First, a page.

Vladimir Horowitz (1903 – 1989) was one of my first heroes of the piano. My first Horowitz record – perhaps even my first classical music purchase – was his astonishing “Homage to Liszt”, which features a hair-raising performance of the 6th Hungarian Rhapsody. That album was followed by many others, including the double-LP “The Horowitz Collection”, which includes Scriabin’s Sonata No. 9, and “The Sound of Horowitz”, which introduced me to today’s selection, the Etude Op. 8 No. 12.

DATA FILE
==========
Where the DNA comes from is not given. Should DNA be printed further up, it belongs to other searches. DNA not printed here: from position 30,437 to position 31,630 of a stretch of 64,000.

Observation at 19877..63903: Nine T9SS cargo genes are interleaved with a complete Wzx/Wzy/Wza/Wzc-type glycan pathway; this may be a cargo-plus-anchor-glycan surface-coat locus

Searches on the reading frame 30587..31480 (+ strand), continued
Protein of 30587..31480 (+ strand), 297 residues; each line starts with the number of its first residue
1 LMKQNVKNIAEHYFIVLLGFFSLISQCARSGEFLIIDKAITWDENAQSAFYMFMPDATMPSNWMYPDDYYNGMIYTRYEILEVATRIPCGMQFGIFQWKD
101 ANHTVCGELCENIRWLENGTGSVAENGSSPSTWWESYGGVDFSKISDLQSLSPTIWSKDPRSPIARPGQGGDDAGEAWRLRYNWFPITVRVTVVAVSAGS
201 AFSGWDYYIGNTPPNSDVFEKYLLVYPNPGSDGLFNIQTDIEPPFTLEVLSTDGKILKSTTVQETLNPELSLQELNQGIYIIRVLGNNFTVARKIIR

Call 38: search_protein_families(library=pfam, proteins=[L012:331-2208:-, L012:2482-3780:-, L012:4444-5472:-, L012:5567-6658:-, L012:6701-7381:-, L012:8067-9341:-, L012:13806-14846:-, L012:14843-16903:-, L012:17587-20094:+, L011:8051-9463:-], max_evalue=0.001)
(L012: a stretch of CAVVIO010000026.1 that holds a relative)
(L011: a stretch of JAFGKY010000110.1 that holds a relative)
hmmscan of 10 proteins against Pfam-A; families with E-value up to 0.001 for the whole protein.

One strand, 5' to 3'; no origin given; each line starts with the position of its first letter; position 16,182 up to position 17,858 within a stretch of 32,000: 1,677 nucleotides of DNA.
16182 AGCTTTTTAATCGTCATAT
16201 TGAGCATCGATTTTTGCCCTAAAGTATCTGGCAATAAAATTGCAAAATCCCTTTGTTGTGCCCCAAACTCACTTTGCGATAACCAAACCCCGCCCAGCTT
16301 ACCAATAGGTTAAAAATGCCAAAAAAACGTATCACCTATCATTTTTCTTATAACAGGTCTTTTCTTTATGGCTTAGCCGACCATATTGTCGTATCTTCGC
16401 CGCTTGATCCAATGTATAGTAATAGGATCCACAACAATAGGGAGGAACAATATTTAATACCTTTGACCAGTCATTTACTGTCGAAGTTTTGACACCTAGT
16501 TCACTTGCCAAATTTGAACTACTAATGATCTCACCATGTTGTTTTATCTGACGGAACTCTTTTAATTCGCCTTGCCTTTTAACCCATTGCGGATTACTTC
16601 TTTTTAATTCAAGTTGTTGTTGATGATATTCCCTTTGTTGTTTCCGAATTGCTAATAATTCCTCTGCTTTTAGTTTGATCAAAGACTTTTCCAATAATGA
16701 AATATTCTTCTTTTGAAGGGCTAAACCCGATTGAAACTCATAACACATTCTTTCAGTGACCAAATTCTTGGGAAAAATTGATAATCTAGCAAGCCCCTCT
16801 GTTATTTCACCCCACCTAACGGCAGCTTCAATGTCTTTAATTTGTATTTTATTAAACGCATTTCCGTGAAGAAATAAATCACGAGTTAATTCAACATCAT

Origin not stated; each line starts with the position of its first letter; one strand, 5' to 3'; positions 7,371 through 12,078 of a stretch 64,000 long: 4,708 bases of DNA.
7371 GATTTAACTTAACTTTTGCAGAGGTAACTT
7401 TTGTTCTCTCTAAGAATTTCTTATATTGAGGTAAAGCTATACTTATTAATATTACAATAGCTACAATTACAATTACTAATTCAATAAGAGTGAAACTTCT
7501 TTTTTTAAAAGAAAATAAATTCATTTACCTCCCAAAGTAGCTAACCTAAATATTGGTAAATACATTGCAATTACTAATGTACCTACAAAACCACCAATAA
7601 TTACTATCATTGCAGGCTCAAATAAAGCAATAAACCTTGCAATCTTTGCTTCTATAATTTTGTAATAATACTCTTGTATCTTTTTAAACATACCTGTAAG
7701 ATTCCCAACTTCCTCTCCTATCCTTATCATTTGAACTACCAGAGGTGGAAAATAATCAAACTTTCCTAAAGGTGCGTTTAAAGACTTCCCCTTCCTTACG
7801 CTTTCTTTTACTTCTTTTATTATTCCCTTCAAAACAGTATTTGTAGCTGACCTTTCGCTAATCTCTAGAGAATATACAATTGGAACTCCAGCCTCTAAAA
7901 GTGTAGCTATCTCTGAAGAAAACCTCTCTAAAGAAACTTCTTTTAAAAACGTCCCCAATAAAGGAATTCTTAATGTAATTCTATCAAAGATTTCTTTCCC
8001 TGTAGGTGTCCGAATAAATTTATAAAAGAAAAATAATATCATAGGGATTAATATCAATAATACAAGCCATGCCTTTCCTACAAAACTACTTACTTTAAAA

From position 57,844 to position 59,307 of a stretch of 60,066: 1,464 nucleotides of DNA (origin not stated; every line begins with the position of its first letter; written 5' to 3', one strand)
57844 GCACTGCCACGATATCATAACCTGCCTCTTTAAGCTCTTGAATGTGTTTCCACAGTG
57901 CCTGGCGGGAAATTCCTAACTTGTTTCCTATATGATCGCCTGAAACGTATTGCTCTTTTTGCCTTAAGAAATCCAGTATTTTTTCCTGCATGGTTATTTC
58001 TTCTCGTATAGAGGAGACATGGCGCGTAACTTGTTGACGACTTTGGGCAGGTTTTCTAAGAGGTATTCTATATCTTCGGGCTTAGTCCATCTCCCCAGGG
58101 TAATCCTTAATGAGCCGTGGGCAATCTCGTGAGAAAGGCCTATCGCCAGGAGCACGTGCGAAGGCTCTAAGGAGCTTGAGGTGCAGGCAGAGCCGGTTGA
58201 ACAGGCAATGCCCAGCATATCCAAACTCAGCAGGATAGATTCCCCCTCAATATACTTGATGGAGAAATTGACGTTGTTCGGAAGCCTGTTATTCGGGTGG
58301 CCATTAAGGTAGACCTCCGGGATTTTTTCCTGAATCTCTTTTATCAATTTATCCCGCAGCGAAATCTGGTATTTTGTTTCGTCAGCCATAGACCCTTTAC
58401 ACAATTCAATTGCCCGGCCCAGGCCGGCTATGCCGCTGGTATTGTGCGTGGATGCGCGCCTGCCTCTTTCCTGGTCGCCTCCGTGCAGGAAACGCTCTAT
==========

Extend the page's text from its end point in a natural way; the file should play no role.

There is an ecstatic quality to much of Scriabin’s music that is extraordinarily compelling. It is if Scriabin is struggling to express some violent ecstasy within, and while he succeeds to an extraordinary extent, one has the feeling that there is still more to be expressed, if only Scriabin could reach it.
Of all the great composers whose lives ended too early, surely none died more absurdly or needlessly than Scriabin, who died at age 43 from blood-poisoning caused by a boil on his lip.